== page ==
NC TECH Panel Ponders Cyber Future and Possible New Threats

A group of cybersecurity experts discussed the growing threat landscape and quickly changing technologies during an event in North Carolina.

Shane Snider , Senior Writer, InformationWeek

May 23, 2024

4 Min Read
Jon Sternstein, right, and Samuel Cameron, left, were among the experts speaking at an NC TECH event in Durham, N.C.Photo by Shane Snider

While cyberattacks are on the rise and new technologies are fueling more and more worry about the state of security for enterprises of all sizes, getting back to basics may be the best approach.

That seemed to be the consensus among the panel of experts gathered Thursday at NC TECH’s State of Technology event in Durham, N.C. Led by moderator Chad Rychlewski, cybersecurity lead at Accenture, the group explored topics ranging from malware to artificial intelligence used in both defense and on the attack side.

Part of the difficulty in dealing with generative artificial intelligence (GenAI) being used in cyberattacks is that the threat is newer. Deepfake videos, audio, and text that is increasingly sophisticated is being deployed by cyber criminals. “How do you think about defending against things like deepfakes? Unfortunately, the industry doesn’t really have a good answer,” said Samuel Cameron, AI security architect at education company Pearson.

And right now, he notes, it’s Big Tech spending the money to solve the biggest threat questions. That’s both a good thing and a bad thing, he said. “I think that’s great -- the question is, do we want to rely on Big Tech companies to tell us what’s real and what is fake?”

Smaller companies and organizations must start finding their own solutions as well, Cameron said. “I think going forward as defenders of cybers, we have to think about how we can lead by defending against deepfakes.”

Related:How Does the Ransomware-as-a-Service Model Work?

For Jon Sternstein, founder and CEO of Stern Security, as technology evolves and cyberattacks get more sophisticated, defenders can still lean on tried-and-true techniques. “The protective measures, I’m really encouraged that those are not changing all that much … I mean, you still should have multifactor authentication in place.”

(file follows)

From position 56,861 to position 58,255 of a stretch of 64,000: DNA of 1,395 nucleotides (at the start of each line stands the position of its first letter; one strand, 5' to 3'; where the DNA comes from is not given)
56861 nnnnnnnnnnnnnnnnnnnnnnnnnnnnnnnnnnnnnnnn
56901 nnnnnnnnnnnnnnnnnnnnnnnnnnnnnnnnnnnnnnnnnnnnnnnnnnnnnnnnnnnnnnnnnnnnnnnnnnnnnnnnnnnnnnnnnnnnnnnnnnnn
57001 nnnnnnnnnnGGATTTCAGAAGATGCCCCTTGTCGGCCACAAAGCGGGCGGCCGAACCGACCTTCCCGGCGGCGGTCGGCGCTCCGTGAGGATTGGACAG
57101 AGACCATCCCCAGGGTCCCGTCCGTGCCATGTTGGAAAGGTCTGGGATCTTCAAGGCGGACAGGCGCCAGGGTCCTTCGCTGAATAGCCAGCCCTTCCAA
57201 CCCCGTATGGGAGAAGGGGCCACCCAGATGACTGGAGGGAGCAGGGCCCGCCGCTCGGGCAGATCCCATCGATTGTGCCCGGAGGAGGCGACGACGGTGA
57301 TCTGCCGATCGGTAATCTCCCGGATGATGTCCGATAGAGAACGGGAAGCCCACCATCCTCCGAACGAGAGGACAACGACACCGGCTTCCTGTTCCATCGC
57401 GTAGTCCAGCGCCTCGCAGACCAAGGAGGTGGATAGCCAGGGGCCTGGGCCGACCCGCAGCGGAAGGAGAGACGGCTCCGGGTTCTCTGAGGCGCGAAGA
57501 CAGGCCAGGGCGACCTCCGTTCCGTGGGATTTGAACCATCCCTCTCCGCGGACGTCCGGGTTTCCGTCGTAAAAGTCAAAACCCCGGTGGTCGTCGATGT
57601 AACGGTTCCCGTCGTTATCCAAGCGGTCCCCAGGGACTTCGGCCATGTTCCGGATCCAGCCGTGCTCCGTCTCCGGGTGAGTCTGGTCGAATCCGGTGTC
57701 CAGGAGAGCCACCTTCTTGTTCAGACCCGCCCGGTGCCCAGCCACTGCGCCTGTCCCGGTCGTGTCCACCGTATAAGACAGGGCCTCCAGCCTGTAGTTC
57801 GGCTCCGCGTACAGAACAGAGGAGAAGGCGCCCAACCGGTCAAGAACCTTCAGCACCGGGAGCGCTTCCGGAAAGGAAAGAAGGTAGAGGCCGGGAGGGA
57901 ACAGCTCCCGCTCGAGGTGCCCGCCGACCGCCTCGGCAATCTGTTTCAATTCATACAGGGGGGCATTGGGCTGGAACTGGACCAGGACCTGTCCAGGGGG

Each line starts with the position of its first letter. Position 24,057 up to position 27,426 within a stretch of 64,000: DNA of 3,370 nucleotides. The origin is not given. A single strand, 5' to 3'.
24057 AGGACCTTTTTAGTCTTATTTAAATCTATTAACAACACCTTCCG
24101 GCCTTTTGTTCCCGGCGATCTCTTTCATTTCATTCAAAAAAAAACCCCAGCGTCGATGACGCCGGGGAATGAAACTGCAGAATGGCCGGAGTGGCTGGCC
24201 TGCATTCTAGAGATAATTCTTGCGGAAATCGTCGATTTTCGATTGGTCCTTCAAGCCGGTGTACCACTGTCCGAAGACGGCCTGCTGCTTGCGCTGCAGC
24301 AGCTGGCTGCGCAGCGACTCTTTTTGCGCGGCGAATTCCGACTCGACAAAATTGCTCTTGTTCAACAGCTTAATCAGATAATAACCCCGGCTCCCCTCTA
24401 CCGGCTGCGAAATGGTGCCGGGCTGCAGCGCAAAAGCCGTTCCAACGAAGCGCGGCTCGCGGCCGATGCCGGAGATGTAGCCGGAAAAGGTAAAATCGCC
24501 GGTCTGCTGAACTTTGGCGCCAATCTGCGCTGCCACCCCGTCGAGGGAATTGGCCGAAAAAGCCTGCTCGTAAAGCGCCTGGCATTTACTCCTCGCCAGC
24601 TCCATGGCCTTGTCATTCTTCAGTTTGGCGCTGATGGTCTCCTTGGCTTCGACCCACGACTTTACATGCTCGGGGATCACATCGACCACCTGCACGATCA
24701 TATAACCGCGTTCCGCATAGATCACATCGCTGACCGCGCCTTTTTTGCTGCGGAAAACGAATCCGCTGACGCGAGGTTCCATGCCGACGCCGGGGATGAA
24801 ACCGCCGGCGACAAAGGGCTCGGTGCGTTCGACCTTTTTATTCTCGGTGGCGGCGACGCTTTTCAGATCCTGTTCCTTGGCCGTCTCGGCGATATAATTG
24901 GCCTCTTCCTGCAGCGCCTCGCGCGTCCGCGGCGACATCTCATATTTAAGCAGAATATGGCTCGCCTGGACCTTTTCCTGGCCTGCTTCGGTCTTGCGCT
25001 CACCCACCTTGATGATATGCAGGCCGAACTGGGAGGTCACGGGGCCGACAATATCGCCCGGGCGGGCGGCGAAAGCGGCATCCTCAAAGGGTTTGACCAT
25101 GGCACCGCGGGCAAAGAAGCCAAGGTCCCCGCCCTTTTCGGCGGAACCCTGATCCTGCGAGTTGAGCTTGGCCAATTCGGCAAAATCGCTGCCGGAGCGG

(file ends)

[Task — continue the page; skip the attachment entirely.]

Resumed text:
The cyberattack sophistication also presents a learning opportunity. “Just think about all the opportunities out there on the SOC side or for analysts -- making the work more meaningful. That side is really exciting. It’s not all scary,” Sternstein said.

For Maryam Meseha, a founding partner at law firm Pierson Ferdinand, companies don’t necessarily need to reimagine their security practices because of new and evolving threats. “I think that’s it’s really just going back to the basics,” she said. Even with more sophisticated attacks, “the weakest link is always going to be the human. Even if the technology advances, we’re going back to a place of understanding, where we can at least validate [an email or other communication].”

Related:‘They’re Coming After Us’: RSA Panel Explores CISO Legal Pressure

Cyberattackers Offer Advice

Stern told a story about a ransomware group that actually contacted the firm after the ransom was paid to give some tips on how to prevent similar attacks in the future. “I believe the payout was like $200,000 or something,” he said. “[The attackers] sent the organization a small write up of exactly how they broke into the organization and how they traversed through the network and then encrypted information.”

Meseha noted that one attacker told her clients they needed time to reply because “they had to pick their kids up from school. We laugh about these things, but they’re humans too -- just on the other side of the fence. You have to understand what the motivations are and nine times out of 10, it’s monetary. And they will help your IT folks on how to patch whatever the vulnerability was … because they don’t want their competitors going in after them.”

Watching Out for Third-Party Vulnerability

While major attacks on institutions and large corporations grab headlines. Smaller attacks happen frequently and can serve as a back door to larger attacks.

“That’s a risk that clients often don’t think about,” Meseha said. “On their end, they might have protocols, they have great teams working on them. They have all the bells and whistles, and they’ve done everything right. And then they turn around and they realize that the issues actually had nothing to do with them. It’s with this party that they’ve contracted with.”

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She said it’s important for companies to have vendor protocols and ask about their security up front.

Rick Doten, CISO of Carolina Complete Health, said the healthcare industry is more mature than others in vendor security policies. “In health tech, we are still liable if there was an incident further down the chain,” he said.

One way to mitigate exposure to third-party cyber risk is to limit the amount of data shared, Sternstein said. “There are so many times that I’ve worked with third parties and organizations and see the amount of data they are sending and we ask, ‘Why are you sending all this data?’ I strongly encourage organizations to carefully look at what the vendor third party actually needs and focus on minimizing the data.”

About the Author(s)

Shane Snider

Senior Writer, InformationWeek, InformationWeek

Shane Snider is a veteran journalist with more than 20 years of industry experience. He started his career as a general assignment reporter and has covered government, business, education, technology and much more. He was a reporter for the Triangle Business Journal, Raleigh News and Observer and most recently a tech reporter for CRN. He was also a top wedding photographer for many years, traveling across the country and around the world. He lives in Raleigh with his wife and two children.

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